Together and Alone: Intimacy and Alienation in the Age of Competitive Individualism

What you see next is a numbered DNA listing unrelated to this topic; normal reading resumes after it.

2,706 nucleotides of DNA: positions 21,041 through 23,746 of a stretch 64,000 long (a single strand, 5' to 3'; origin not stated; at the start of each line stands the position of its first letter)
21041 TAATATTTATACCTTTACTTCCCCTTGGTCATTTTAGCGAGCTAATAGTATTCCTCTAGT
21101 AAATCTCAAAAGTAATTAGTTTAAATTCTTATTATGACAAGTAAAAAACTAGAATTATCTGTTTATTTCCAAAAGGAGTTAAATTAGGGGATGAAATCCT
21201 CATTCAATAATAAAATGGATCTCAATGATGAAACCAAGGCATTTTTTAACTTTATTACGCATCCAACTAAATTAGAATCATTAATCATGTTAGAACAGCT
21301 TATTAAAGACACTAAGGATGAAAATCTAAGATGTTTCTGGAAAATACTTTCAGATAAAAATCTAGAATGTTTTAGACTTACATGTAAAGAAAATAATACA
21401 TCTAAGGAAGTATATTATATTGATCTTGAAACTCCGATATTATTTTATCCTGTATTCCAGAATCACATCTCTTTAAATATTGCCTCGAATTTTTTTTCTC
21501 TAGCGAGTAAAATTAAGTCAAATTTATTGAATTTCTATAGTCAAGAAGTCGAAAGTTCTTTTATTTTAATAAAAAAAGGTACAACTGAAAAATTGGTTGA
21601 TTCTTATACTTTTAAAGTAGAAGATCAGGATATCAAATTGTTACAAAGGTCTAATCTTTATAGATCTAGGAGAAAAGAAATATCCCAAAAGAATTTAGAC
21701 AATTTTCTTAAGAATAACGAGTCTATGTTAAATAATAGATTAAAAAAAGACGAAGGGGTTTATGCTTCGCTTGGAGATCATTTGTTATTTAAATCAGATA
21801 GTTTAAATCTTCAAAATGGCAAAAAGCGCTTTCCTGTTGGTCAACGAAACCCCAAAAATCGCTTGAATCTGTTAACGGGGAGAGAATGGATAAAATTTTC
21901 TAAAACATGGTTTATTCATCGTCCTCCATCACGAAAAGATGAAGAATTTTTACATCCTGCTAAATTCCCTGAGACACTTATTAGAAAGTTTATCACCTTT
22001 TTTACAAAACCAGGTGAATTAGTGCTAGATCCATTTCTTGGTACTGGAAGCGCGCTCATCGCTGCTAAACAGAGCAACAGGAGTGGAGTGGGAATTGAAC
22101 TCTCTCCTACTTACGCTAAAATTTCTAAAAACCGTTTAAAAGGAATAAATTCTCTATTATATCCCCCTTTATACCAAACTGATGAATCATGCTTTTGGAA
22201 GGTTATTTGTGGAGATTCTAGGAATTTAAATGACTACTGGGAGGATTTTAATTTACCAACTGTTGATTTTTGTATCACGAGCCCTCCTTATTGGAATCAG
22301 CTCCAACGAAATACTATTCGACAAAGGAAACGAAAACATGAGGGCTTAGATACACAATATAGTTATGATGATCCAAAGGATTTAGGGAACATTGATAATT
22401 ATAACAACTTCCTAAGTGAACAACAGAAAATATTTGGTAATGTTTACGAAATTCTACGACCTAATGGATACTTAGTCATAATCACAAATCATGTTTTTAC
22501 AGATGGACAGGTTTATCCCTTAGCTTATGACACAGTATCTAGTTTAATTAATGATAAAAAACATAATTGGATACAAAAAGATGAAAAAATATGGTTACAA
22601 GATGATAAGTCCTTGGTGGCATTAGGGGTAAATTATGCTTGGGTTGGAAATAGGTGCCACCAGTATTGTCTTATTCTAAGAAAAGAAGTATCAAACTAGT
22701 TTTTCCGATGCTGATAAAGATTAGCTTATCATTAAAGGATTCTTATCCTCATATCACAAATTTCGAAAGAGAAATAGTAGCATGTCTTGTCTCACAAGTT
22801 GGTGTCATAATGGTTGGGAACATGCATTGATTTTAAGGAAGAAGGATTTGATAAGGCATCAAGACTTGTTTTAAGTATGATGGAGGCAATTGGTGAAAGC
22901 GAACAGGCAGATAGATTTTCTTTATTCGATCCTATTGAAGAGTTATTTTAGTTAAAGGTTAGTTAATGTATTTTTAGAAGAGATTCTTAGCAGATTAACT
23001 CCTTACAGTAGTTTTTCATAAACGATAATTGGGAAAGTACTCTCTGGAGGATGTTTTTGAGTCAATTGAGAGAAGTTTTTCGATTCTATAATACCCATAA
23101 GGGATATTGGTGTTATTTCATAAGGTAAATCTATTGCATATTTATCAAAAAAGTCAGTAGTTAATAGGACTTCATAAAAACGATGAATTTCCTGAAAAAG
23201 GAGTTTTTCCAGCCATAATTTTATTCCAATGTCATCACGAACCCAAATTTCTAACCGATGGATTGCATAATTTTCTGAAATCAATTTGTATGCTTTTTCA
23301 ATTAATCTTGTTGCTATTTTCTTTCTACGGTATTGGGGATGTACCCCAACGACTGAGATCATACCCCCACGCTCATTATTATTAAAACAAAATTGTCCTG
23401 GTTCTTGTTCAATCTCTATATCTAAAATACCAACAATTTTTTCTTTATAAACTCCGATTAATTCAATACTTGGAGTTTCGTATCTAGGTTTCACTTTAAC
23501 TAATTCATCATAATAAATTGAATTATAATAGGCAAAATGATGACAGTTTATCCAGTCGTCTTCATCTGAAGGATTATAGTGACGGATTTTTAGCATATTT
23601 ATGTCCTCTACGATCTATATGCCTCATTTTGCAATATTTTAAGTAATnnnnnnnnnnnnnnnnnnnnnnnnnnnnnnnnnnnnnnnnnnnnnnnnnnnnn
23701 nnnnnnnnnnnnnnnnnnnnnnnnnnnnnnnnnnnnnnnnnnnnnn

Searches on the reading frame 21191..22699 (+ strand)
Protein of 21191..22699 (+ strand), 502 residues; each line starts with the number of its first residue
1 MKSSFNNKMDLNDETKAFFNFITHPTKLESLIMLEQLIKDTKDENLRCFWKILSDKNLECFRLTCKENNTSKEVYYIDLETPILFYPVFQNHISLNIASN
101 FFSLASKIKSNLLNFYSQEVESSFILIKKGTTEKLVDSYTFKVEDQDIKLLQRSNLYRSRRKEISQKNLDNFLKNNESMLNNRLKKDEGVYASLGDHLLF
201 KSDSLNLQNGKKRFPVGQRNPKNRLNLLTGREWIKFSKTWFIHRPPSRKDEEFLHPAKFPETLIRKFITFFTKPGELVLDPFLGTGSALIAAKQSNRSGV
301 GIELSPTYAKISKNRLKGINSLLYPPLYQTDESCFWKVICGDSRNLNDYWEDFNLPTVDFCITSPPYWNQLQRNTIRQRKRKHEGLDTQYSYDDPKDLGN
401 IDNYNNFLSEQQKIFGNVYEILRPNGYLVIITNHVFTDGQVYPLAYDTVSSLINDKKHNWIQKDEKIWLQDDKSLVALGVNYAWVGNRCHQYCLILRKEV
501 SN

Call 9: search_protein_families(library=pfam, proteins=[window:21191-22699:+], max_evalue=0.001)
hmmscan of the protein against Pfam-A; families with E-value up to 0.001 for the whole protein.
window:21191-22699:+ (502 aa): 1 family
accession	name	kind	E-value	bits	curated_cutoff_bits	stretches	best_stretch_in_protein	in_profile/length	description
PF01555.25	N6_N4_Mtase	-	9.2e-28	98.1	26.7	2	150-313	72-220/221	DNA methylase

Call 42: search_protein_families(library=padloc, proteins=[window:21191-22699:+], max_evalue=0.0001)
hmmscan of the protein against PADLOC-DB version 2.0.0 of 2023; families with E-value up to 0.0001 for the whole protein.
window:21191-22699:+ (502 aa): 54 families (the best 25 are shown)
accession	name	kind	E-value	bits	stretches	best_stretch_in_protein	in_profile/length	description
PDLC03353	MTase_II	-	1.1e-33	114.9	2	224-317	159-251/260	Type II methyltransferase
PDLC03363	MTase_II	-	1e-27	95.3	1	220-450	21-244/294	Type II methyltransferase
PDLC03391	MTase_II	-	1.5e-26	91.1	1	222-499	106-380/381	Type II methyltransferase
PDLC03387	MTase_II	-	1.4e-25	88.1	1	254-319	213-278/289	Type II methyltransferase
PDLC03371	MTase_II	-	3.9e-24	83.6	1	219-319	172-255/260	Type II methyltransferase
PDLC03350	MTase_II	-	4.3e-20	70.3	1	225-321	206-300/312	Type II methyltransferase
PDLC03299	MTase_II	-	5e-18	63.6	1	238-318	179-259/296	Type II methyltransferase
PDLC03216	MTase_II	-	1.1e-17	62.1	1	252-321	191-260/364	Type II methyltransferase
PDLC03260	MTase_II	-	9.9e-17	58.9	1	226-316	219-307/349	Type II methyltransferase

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I begin by discussing structural alienation in the United States and its relationship to the pursuit of romantic love. I argue that romantic love is idealized due the lack of community inherent in a competitive, individualistic society; the romantic partner becomes a replacement for the community individuals once relied on for material and psychological needs. Despite the allure of romantic love, the norms and values associated with it often undermine the development of intimacy, as does the larger society in which the relationship is situated. I refer to this phenomenon as the romantic contradiction. I then discuss some of the factors that contribute to the romantic contradiction, such as the commodification of relationships in a market-based economy, impression management in dating, and the role of gender in heterosexual relationships. Central to this dissertation, I investigate the dominant ideology of romantic love by conducting a textual analysis of the ten most popular romantic comedies and self-help books on romantic relationships from 2006-2010. My findings suggest the dominant ideology of romantic love promotes long-term, monogamous relationships as the primary way to meet a person’s psychological and physical needs. Furthermore, the ideal relationship is based on gendered needs and responsibilities: men are expected to provide material and physical protection, while women are expected to provide emotional support and sexual intimacy. The ideology encourages a dependency between women and men and various forms of inequality. It also reinforces individualism in relationships by placing greater emphasis on meeting needs rather than developing intimacy (e.g. knowledge, empathy) for its own sake. I conclude with a discussion of competitive individualism and romantic alienation, and suggest avenues for reducing gender dependency and alienation in relationships.